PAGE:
Concrete prices fall in wake of cheaper cement

Concrete prices fall in wake of cheaper cement
Published: 07 April 2005

The Cement & Concrete Association Malaysia (CCAM) confirmed that a price war is under way in the industry, but said cement prices have dropped only in certain areas.   Association president Othman Abdul Rani told Business Times that the CCAM has no say over its members’ pricing policy. "Some of our members in Peninsular Malaysia have their strategy in capturing market share and this is not openly discussed when we meet up as an association," the chairman said in a telephone interview from Sarawak.  Othman said the association’s primary role is to ensure none of its members charges more than the ceiling price of RM198 per tonne set by the Ministry of Domestic Trade and Consumer Affairs.  

National Ready-Mixed Concrete Association of Malaysia (NRMCAM) members who buy cement from CCAM members confirmed the fall in cement prices within Peninsular Malaysia.  "We are lowering our ready-mixed concrete prices in tandem with the current drop in cement prices," NRMCAM president Ang Cheng Ho told Business Times.  "The cement price decline started a month ago and now it has plunged to RM128 per tonne - about 10 per cent lower than that just after the 1997-98 regional financial crisis.  

"However, sand prices in Selangor have been going up since 2000, the highest in the last 10 years. From January-April 2005 sand was sold at an average of RM25 per tonne," Ang said.  The main cost components of ready-mixed concrete are cement 55 per cent, sand 20 per cent and aggregate (small stones) 15 per cent. Quick lime and water make up the remaining 10 per cent.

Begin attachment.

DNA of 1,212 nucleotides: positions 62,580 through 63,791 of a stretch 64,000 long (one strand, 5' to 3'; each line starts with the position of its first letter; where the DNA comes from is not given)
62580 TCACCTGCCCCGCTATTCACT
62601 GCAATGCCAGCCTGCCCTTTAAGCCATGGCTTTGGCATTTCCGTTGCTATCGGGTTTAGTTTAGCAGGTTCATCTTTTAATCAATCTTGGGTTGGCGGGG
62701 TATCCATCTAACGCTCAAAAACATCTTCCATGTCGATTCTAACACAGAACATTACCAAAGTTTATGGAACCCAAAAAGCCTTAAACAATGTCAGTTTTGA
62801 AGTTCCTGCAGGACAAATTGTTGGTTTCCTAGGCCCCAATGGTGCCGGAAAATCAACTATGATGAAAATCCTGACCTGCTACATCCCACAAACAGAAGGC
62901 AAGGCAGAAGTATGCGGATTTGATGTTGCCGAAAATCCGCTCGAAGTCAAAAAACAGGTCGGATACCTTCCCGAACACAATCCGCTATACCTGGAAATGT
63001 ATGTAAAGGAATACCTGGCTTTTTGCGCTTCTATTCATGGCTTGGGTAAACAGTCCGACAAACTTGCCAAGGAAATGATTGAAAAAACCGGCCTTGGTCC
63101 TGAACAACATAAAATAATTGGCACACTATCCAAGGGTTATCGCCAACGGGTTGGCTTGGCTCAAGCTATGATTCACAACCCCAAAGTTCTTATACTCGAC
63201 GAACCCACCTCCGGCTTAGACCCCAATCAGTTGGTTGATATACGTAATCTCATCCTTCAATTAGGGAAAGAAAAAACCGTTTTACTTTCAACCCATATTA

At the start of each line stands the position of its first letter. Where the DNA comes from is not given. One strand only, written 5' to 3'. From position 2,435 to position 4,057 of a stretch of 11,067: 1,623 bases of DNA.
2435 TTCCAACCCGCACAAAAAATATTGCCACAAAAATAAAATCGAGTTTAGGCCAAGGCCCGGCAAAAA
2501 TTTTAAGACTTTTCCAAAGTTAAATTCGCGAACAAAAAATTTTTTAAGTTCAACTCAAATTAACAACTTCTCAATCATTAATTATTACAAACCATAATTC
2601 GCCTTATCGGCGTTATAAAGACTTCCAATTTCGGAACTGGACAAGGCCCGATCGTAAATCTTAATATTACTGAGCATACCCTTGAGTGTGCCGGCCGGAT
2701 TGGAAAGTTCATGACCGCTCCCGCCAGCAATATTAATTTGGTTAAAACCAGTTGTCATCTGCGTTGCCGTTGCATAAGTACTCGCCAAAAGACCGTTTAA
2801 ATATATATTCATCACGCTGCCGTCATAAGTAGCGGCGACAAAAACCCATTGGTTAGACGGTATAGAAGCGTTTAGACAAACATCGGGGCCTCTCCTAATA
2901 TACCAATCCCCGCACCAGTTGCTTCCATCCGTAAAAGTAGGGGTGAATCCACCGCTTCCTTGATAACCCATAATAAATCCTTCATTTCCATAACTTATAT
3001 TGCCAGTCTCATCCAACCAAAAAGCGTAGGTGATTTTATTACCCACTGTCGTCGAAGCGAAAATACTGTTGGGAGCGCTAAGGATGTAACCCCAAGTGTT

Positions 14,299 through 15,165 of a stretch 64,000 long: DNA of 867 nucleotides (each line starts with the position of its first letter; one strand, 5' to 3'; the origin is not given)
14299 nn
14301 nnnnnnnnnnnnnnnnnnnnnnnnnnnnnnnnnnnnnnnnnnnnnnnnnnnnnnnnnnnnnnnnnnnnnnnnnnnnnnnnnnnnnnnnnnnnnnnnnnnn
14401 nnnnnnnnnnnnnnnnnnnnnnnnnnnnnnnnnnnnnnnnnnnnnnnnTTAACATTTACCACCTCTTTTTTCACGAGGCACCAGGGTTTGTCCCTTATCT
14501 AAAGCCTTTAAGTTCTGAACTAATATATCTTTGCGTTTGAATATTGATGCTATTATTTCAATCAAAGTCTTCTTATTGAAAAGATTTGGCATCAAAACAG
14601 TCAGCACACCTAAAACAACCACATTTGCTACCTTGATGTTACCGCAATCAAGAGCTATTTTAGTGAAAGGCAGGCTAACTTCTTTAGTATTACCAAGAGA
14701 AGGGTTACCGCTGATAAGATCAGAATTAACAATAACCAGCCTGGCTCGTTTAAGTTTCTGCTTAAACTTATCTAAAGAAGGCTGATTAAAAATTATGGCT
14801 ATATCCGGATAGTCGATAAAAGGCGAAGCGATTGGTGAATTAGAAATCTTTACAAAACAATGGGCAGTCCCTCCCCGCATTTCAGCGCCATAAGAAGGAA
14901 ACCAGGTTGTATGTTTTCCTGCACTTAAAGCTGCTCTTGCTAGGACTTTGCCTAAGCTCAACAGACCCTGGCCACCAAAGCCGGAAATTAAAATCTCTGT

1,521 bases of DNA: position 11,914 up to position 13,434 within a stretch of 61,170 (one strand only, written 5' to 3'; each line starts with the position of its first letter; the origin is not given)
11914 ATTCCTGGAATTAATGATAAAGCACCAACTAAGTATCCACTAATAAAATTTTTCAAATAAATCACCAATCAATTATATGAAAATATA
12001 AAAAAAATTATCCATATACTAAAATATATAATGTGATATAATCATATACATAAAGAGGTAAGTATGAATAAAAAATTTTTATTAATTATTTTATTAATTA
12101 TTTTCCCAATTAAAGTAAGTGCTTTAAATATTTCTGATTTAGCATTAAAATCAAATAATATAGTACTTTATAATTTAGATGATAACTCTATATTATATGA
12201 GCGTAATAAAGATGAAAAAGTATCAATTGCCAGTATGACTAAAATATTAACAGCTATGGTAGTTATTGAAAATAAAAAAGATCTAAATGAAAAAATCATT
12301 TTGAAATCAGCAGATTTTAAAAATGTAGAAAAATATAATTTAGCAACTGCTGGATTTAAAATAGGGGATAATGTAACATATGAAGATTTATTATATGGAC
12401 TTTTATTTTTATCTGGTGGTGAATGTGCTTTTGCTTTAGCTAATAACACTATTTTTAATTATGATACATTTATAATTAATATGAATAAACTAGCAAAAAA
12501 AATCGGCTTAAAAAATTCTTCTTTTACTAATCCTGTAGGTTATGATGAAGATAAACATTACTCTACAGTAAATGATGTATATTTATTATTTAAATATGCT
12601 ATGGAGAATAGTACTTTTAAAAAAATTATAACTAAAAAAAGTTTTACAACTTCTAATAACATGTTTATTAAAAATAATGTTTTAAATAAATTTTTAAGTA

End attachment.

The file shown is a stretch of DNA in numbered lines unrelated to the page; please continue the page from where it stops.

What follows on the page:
NRMCAM’s data show that as of December 2004, the top three producers of readymixed concrete were YTL Cement Bhd’s unit Buildcon Concrete Sdn Bhd, LaFarge Malayan Cement Bhd’s subsidiary Supermix Concrete (Malaysia) Sdn Bhd and Hanson Quarry Products Sdn Bhd.  

Ang said sporadic price wars among cement producers are common whenever local demand slows. "Although sand prices are going up, we are quoting lower prices to our customers," he said.  Ang expects the price decline to be temporary. "Our members are aware of the cement price fluctuation. So, the ready-mixed concrete prices we quote to our customers are for the short term," he said.  

Ang predicts that this year’s sales of ready-mixed concrete will most likely drop by 5 per cent to RM1.42 billion from 2004’s RM1.49 billion, which in turn declined 5 per cent from 2003’s RM1.56 billion. He attributed the annualised 5 per cent decline to the slowdown in the local construction scene.   "The ready-mixed concrete industry is basically a very localised trade, so we can’t really export. Right now, there’s more supply than demand in the market, we have no choice but to lower the prices," Ang said.